2016 Mazda MX-5 Miata: Temptation, Trepidation and Precipitation
by Mark Takahashi, Automotive Editor on March 18, 2016
On my return trip from Pahrump, Nevada, in our 2016 Mazda MX-5 Miata, I decided to take the fun route rather than the quicker, more boring way. I got a bit more than expected, in both good and bad forms.
Weather was a major factor. An El Niño storm was bearing down on Southern California and the reports all said it would hit us hard by late afternoon. Since I would be traveling through flash flood-prone areas of Death Valley, I got an early start.
The photo above represents the temptation portion of the trip. Look at that straightaway. Isn't it glorious? It can be argued that I chose wisely by picking the Miata over the Viper since I did not win enough on the craps table to bail myself out of jail. Oh the possibilities.
As mentioned in the comfort-related post to this roadtrip, I had a great time in the winding mountain passes in the Eastern Sierras. I stopped briefly at the Father Crowley Vista point hoping that maybe I'd see a fighter jet running the Jedi Transition (Google it, it's rad), but was told that the jets are in maintenance from Friday through Sunday. The wind was also howling up there, which would definitely make me think twice about dipping into that canyon with a $20 million plane.
That wind reappeared on my route as I dropped into the other side of the mountains. The picture below doesn't do it justice, but that band of sand across the roadway was moving at a rather frightening pace. As low-profile as the Miata is, I blew past this constant gust and many more without any issue.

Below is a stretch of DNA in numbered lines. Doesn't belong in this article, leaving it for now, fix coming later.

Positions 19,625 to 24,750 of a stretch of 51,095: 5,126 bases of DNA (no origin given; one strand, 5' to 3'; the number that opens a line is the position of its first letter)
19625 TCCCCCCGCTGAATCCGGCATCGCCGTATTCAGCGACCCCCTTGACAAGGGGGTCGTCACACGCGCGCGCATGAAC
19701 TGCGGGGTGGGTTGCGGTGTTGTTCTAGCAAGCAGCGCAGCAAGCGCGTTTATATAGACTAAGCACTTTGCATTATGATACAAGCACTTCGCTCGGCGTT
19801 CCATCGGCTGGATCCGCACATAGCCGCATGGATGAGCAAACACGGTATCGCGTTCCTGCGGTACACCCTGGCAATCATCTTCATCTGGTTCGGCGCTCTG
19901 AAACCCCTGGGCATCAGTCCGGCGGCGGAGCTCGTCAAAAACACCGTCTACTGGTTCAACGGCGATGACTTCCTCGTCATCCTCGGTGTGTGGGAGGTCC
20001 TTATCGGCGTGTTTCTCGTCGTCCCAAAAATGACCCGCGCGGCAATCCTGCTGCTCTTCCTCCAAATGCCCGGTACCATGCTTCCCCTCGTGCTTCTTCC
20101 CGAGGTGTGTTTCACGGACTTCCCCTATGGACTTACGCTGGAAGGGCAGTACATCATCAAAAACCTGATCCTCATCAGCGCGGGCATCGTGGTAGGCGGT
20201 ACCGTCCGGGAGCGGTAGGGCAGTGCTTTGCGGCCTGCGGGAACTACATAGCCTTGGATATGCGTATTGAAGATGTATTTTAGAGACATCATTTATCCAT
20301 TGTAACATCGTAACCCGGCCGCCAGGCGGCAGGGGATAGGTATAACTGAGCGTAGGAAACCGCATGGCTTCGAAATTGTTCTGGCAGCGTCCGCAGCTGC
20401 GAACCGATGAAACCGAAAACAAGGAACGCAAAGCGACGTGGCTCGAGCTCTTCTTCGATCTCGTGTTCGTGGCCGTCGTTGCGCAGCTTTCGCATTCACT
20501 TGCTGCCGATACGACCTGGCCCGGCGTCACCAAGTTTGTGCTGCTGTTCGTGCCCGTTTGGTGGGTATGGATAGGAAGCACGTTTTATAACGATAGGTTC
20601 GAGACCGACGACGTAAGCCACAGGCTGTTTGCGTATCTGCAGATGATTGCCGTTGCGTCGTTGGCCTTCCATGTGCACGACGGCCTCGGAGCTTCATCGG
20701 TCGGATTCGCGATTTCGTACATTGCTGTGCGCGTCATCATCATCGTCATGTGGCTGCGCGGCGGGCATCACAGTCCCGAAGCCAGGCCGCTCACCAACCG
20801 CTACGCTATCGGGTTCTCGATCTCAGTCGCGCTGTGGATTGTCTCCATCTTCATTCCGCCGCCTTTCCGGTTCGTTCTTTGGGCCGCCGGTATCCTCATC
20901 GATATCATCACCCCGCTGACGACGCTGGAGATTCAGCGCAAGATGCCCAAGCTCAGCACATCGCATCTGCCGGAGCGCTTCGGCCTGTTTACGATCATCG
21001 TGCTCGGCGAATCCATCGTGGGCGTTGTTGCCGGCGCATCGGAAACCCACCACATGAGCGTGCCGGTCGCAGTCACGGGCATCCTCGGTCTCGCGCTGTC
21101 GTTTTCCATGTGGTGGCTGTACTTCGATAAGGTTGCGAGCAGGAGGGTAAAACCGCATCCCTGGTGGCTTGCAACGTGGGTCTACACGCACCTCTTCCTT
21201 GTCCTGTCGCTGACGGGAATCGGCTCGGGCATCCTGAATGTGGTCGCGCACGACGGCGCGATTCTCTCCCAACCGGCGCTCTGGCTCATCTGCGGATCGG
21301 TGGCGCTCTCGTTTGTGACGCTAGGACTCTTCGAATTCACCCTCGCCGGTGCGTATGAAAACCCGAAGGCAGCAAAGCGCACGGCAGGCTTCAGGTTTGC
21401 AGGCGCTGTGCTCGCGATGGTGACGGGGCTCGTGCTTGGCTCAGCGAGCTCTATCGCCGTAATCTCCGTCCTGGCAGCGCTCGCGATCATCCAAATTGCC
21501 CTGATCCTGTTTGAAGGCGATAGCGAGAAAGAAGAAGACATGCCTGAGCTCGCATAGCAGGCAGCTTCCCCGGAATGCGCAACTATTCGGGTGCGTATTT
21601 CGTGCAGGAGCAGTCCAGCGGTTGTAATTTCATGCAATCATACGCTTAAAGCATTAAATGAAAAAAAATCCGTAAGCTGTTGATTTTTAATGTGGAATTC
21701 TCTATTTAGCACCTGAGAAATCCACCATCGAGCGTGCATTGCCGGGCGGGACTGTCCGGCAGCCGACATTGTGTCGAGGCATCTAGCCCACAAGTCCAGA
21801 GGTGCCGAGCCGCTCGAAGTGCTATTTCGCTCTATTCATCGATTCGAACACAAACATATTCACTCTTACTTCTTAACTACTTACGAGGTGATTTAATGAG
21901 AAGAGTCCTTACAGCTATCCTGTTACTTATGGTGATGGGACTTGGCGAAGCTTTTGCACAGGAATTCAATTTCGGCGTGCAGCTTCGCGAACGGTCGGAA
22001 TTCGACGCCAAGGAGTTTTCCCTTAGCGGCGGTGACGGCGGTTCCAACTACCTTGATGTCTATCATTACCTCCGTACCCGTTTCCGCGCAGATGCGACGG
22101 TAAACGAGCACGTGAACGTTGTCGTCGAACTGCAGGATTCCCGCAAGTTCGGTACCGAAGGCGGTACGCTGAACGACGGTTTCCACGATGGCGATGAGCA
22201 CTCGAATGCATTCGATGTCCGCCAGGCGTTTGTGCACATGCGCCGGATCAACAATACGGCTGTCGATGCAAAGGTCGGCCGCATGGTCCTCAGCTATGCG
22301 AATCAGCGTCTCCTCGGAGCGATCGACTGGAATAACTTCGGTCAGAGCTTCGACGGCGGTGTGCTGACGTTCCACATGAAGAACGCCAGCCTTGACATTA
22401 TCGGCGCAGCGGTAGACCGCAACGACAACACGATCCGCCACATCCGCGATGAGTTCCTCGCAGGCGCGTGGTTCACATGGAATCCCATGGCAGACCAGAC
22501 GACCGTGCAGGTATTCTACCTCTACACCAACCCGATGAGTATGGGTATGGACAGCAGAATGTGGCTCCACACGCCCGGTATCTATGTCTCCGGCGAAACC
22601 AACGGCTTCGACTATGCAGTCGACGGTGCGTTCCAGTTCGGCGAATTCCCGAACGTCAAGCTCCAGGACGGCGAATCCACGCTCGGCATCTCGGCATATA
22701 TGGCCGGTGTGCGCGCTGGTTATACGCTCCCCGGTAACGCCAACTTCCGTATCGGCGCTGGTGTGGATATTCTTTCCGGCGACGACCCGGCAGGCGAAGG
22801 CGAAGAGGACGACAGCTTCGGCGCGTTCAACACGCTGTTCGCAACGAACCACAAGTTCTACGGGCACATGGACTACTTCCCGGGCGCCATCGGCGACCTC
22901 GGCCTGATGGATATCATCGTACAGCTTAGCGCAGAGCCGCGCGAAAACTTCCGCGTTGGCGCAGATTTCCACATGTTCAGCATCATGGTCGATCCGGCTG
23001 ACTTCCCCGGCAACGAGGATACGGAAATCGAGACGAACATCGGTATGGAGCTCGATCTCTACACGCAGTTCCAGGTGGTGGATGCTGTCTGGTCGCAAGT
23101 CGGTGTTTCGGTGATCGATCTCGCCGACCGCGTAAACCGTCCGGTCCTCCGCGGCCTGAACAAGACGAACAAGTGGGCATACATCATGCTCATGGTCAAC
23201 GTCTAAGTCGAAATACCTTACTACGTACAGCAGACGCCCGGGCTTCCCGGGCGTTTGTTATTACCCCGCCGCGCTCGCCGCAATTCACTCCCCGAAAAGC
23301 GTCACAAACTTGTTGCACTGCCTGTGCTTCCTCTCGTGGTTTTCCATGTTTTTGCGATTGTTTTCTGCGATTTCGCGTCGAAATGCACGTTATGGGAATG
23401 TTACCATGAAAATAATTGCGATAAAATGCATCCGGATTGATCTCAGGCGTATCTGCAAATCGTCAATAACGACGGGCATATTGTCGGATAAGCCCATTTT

After an occasional direction change, I was also subject to one heckuva a headwind. It was strong enough that I had to downshift to fifth gear in order to maintain my speed. Another concern was what the blowing sand would do to the car's finish. A friend once got caught in a sandstorm and it stripped his Ferrari paint down to the metal. At my fuel stop 100 or so miles later, I found the nose dulled a bit, but nothing a little polishing compound couldn't fix.
Fast forward another 100 miles and the skies opened up as if on cue from our local meteorologist. It was an epic downpour and, again, the photo doesn't do it justice. On a stretch of freeway where drivers usually maintain about 10 mph over the posted 65 mph speed limit, everyone slowed to about 40 mph. It was difficult to see more than a few hundred feet and really not that pleasant.
The Miata was quite composed in the downpour, though. The skinny-ish 205-width tires cut through the standing water with ease and when splashing through a puddle on one side of the car, I didn't need to correct with any steering input.
Years earlier, while coming back from a track day on this same stretch of road, no fewer than three Corvettes from the track had crashed off to the side of the road. They probably still had track tires mounted and that wall of rubber doesn't exactly slice through puddles. So again, choosing the Miata over the Viper may have paid off.
Mark Takahashi, Automotive Editor @ 7,632 miles